On the one hand, you want to set a listing price that maximizes interest among qualified, motivated buyers who will be willing to pay top dollar for your property. Indeed, such buyers will ultimately determine your property's top market value.
On the other hand, you do not want to set a listing price that attracts a lot of buyer prospects, but sets the stage for negotiations that result in you getting less than what your property is really worth.
In a perfect world, your home's value would be everything you think and need it to be. However, simply put, your home's value is not determined by you, but by what the market is willing to pay for it at a given time. These days, the "market" increasingly refers to home buyers who have researched property values over the Internet for months, have already viewed a number of homes, and are not under any undue pressure to buy.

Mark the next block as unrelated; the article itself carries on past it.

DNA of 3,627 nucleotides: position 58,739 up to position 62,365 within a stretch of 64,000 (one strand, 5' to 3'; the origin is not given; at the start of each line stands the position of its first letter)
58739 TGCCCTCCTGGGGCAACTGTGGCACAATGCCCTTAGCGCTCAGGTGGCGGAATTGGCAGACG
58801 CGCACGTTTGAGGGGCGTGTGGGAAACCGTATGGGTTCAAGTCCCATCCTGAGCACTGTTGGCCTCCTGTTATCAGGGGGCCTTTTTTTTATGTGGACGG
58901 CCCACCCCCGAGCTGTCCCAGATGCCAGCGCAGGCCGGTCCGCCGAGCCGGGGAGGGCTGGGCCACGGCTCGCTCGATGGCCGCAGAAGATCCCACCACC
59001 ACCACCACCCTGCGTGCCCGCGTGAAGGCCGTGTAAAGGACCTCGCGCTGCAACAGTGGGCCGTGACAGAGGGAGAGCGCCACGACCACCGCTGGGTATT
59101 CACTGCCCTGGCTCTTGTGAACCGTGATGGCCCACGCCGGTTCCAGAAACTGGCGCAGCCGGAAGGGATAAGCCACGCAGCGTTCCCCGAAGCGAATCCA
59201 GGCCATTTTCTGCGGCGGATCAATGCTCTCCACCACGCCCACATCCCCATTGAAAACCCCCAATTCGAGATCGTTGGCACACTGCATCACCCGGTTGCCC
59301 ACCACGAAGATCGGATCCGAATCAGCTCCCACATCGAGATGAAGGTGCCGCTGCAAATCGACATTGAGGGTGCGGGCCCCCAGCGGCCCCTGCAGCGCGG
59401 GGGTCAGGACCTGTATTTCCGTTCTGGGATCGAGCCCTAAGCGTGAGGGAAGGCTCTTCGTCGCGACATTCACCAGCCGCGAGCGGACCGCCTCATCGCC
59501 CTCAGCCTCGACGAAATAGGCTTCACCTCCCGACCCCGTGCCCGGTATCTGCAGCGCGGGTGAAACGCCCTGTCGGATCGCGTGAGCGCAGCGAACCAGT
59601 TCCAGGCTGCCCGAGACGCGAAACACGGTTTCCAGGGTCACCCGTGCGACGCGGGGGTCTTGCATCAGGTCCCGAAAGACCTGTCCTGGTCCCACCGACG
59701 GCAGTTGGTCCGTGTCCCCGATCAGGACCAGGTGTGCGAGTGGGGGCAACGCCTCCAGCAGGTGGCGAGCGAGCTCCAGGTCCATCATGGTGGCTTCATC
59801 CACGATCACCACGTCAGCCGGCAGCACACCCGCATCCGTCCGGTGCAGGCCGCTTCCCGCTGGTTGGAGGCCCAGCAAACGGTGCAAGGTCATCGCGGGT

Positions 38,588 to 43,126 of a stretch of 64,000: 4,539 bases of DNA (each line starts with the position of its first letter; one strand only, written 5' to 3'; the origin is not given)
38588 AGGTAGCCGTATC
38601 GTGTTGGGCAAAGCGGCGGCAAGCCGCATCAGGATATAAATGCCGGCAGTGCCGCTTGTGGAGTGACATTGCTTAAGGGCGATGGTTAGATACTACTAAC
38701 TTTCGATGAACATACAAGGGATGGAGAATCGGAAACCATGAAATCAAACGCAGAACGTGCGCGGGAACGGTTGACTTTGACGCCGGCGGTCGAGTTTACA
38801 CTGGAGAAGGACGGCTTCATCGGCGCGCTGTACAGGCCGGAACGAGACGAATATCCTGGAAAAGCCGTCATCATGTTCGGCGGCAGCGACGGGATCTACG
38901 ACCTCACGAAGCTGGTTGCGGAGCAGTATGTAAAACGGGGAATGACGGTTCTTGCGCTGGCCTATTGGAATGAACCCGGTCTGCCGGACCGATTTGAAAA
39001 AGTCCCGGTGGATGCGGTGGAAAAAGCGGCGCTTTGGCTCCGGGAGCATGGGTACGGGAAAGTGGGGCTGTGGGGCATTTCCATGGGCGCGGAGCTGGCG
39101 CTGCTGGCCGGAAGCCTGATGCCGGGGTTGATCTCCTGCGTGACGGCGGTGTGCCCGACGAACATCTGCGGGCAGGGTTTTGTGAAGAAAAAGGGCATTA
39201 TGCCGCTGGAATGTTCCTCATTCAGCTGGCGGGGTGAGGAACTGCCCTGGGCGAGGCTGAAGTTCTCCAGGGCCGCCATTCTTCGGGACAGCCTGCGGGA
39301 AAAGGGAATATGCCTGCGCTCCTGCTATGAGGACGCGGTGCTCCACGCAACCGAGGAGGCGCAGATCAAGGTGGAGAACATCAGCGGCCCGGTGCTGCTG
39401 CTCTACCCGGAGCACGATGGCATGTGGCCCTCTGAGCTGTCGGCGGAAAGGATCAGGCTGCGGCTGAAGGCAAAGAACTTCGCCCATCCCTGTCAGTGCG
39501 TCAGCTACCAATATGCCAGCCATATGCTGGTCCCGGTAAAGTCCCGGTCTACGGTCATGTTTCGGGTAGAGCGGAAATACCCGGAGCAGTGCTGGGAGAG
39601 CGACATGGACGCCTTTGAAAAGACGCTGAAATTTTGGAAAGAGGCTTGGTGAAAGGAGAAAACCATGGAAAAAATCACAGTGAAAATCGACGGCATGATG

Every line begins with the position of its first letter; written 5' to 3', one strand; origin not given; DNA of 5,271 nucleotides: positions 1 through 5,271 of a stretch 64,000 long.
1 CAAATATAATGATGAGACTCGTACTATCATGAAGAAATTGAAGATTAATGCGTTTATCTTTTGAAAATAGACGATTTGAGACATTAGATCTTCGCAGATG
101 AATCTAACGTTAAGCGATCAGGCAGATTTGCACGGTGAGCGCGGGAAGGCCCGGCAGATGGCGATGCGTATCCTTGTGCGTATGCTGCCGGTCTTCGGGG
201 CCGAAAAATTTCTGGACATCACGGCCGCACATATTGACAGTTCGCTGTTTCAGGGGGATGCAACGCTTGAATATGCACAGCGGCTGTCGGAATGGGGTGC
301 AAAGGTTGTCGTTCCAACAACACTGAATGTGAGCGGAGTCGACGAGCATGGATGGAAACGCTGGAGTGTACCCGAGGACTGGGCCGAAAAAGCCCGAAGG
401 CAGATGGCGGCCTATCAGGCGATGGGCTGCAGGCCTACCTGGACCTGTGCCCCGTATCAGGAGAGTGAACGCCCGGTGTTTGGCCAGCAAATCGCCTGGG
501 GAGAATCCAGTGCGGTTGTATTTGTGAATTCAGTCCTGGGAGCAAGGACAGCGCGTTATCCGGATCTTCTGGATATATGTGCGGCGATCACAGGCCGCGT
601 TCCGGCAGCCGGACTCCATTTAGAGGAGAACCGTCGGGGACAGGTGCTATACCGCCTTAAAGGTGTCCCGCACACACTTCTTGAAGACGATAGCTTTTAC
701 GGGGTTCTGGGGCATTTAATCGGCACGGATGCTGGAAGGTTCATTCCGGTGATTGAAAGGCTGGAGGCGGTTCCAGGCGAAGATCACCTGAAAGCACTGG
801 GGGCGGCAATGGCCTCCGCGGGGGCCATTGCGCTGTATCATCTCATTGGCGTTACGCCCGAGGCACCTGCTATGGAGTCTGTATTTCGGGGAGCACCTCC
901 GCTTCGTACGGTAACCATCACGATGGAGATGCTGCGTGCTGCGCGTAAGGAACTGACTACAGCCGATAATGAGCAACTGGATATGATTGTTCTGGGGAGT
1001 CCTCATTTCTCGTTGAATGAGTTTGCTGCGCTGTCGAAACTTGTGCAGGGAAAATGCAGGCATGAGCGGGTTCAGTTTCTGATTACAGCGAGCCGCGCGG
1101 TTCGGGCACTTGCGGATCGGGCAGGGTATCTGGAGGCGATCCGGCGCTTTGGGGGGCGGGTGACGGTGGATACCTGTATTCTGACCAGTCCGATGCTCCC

You can determine a value range for your home by looking at the recent sale prices and current asking prices of homes similar to yours in your area. That is why I am preparing a Comparative Market Analysis (CMA) that includes a variety of "comparable" homes drawn from the local Multiple Listing Service® (MLS®).
On average, serious buyers look at about fifteen properties before they make an offer. Doing so gives them a basis for determining how competitively a property is priced, both in terms of the market generally and what they are looking for specifically.
If you overprice your property you'll usually lose serious buyers even if they otherwise love it. Experience shows that buyers usually do not make what they consider to be realistic offers on overpriced properties because they assume that doing so will just be a waste of time.
Besides being realistic, the correct sale also largely depends on current market activity and your desired time on the market. For further information including the pricing pyramid and details about the consequences of overpricing please request our free seller information package.